The proposed deal would remove sanctions on Iran while still enabling it to enrich uranium and advance work on a plutonium reactor, said Israeli Prime Minister Benjamin Netanyahu, who described it as "bad and dangerous," a view shared by many on Capitol Hill.

"My concern here is that we seem to want the deal almost more than the Iranians," said the chairman of the Senate Foreign Relations Committee, Sen. Robert Menendez, D-NJ.

Secretary Kerry's "naked zeal for the deal" is a "fatal shortcoming" in a diplomat, said Jonathan Tobin of Commentary magazine. "The Iranians have read him perfectly and found it possible to get the West to come much closer to their position...without having to budge an inch."

Mr. Kerry's "ego and cluelessness are easily turned against him by the Iranians," agreed Washington Post blogger Jennifer Rubin. "His desire to wave the paper agreement in the air is obvious."

The deputy editorial page editor of the Post mocked Mr. Kerry's statement in Geneva that "I can tell you without any reservations, we made significant progress."

"It's hard to think of a previous chief of Foggy Bottom who has so conspicuously detached himself from on-the-ground realities," Jackson Diehl said.

Mr. Kerry bristled when NBC's David Gregory asked him if he was being skeptical enough about Iranian President Hasan Rouhani, who wrote a book about how Iran could gain the confidence of the West while still working on its nuclear program.

He described the U.S. negotiating team as "some of the most serious and capable, expert people in our government," who'd spent a "lifetime" dealing with Iran and nuclear proliferation.

That's not exactly so, Bret Stephens noted in a profile in the Wall Street Journal of the lead U.S. negotiator, Wendy Sherman, a former social worker turned Democrat political operative.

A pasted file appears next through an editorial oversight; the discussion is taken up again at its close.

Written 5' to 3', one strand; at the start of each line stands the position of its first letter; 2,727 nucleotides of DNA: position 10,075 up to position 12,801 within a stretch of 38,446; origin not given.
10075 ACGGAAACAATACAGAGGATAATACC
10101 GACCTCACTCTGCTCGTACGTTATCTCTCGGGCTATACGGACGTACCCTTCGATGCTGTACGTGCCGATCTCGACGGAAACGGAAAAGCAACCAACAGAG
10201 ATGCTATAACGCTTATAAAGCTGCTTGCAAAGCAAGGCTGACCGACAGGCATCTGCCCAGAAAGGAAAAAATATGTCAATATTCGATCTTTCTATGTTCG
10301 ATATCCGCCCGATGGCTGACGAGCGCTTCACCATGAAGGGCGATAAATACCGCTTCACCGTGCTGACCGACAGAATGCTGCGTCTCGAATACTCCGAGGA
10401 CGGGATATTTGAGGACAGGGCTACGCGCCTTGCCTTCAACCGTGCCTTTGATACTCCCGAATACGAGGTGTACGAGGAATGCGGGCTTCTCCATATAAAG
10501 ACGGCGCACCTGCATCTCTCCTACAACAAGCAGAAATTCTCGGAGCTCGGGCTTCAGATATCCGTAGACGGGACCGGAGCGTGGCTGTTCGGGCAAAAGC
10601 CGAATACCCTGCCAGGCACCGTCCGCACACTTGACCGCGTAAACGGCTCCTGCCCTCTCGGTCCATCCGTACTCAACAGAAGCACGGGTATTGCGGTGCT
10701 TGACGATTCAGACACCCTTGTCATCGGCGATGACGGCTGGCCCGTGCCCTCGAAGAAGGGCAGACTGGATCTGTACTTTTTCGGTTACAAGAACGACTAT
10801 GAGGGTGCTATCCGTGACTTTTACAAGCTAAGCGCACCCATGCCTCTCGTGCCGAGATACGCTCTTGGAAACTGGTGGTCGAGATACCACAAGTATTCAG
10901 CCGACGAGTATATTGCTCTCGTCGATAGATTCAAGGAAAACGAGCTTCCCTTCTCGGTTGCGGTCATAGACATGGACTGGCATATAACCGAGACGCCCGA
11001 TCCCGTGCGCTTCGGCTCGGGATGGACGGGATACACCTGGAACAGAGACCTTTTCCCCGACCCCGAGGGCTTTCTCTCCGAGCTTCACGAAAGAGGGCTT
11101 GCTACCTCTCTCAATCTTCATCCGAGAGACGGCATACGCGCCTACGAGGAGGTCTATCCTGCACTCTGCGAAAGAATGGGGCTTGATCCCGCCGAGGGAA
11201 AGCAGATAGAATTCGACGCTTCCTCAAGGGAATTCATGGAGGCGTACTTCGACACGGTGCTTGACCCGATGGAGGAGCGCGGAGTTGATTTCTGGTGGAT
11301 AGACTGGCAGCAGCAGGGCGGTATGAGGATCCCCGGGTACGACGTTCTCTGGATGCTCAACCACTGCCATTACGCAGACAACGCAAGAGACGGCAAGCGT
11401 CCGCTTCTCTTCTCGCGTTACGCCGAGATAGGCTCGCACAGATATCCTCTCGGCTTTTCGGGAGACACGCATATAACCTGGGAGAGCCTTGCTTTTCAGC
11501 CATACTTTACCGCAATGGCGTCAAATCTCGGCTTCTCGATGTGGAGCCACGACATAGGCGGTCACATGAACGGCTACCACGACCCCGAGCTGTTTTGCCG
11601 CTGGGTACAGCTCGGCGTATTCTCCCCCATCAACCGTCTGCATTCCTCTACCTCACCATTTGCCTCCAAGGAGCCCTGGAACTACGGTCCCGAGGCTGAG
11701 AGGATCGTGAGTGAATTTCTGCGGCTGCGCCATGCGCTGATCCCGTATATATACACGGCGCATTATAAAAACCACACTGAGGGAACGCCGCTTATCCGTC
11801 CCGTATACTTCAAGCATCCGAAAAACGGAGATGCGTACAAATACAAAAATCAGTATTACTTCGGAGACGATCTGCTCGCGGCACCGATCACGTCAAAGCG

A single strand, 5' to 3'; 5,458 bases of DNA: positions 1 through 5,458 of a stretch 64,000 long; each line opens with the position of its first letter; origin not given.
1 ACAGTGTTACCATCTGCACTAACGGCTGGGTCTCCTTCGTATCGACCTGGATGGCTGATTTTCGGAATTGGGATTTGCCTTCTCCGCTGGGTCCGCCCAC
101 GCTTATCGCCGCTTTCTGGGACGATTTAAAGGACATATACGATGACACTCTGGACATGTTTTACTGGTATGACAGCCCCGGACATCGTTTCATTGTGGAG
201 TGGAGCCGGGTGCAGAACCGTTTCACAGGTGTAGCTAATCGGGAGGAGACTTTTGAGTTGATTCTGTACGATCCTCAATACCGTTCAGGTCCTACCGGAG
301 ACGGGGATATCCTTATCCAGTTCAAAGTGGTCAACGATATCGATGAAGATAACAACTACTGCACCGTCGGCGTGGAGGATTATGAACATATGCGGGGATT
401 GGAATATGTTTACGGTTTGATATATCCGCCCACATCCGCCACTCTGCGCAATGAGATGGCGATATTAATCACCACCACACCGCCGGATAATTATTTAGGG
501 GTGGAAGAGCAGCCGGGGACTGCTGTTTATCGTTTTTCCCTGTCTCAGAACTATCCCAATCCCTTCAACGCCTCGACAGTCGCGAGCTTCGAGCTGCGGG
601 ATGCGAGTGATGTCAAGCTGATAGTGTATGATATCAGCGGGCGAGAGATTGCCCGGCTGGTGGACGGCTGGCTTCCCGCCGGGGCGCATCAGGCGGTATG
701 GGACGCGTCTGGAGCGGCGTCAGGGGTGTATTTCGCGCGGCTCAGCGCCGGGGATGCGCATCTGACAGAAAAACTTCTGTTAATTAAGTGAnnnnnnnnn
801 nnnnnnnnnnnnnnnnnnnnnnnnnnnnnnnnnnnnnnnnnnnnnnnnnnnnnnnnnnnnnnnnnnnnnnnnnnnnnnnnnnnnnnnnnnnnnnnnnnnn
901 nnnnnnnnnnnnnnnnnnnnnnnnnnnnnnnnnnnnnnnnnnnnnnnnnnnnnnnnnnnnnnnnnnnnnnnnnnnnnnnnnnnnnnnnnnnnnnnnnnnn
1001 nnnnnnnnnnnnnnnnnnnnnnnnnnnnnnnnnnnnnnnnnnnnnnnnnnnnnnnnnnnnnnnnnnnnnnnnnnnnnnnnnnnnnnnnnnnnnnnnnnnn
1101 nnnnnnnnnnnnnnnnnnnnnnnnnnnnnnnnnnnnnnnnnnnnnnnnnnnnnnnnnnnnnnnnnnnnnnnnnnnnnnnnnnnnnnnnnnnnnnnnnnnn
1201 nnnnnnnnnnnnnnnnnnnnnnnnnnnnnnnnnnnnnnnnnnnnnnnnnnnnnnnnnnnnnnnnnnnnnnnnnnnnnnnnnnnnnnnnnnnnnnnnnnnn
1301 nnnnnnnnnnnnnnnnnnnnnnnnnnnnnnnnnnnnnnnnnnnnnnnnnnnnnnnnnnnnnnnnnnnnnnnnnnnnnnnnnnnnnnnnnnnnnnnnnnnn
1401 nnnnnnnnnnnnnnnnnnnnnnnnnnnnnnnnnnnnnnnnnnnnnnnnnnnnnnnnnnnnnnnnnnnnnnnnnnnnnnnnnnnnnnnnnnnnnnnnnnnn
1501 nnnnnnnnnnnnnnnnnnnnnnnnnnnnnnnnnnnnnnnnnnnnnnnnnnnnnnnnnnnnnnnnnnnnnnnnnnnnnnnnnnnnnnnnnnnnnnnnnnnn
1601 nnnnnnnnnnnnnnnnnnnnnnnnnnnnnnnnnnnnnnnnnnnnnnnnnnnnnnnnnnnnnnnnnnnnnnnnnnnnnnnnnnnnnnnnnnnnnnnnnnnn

Ms. Sherman is an example of "falling up -- the Washingtonian phenomenon of promotion to ever-higher positions of authority and prestige irrespective of past performance," Mr. Stephens said.

So is the Secretary of State, Ms. Rubin said. "Kerry is by all accounts completely unaware of his own pomposity and silliness," she said.

He's been on the job for less than a year, but Mr. Kerry is already the worst Secretary of State ever, Mr. Tobin said.

Off the record, I suspect many career diplomats -- who virtually every week have had to walk back something their boss said -- would agree.

"I hope skeptics like me will be proved wrong," Mr. Diehl said. "If not, this secretary of state will be remembered as a self-deceiving bumbler."

Americans, understandably absorbed by the Obamacare fiasco, have paid little attention to foreign policy. We should pay more. We can undo the harm done by Obamacare by repealing Obamacare. If the president permits Iran to acquire nuclear weapons, it won't be so easy to deal with the consequences.

But if we get through the rest of Mr. Obama's term without blundering into WWIII, his fecklessness "has the salutary effect of slapping allies hard across the face," said Middle East expert Daniel Pipes. They've behaved like children, confident the U.S. would protect them. By "joining the children," the president is forcing them to grow up fast.

"Thus does Obama's ineptitude have the potential to turn reluctant, self-absorbed partners into more serious, mature actors," Mr. Pipes said. "At the same time, his incompetence promises to change the U.S. reputation from overbearing nanny to much-appreciated colleague, along the way reducing ire directed at Americans."

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JWR contributor Jack Kelly, a former Marine and Green Beret, was a deputy assistant secretary of the Air Force in the Reagan administration.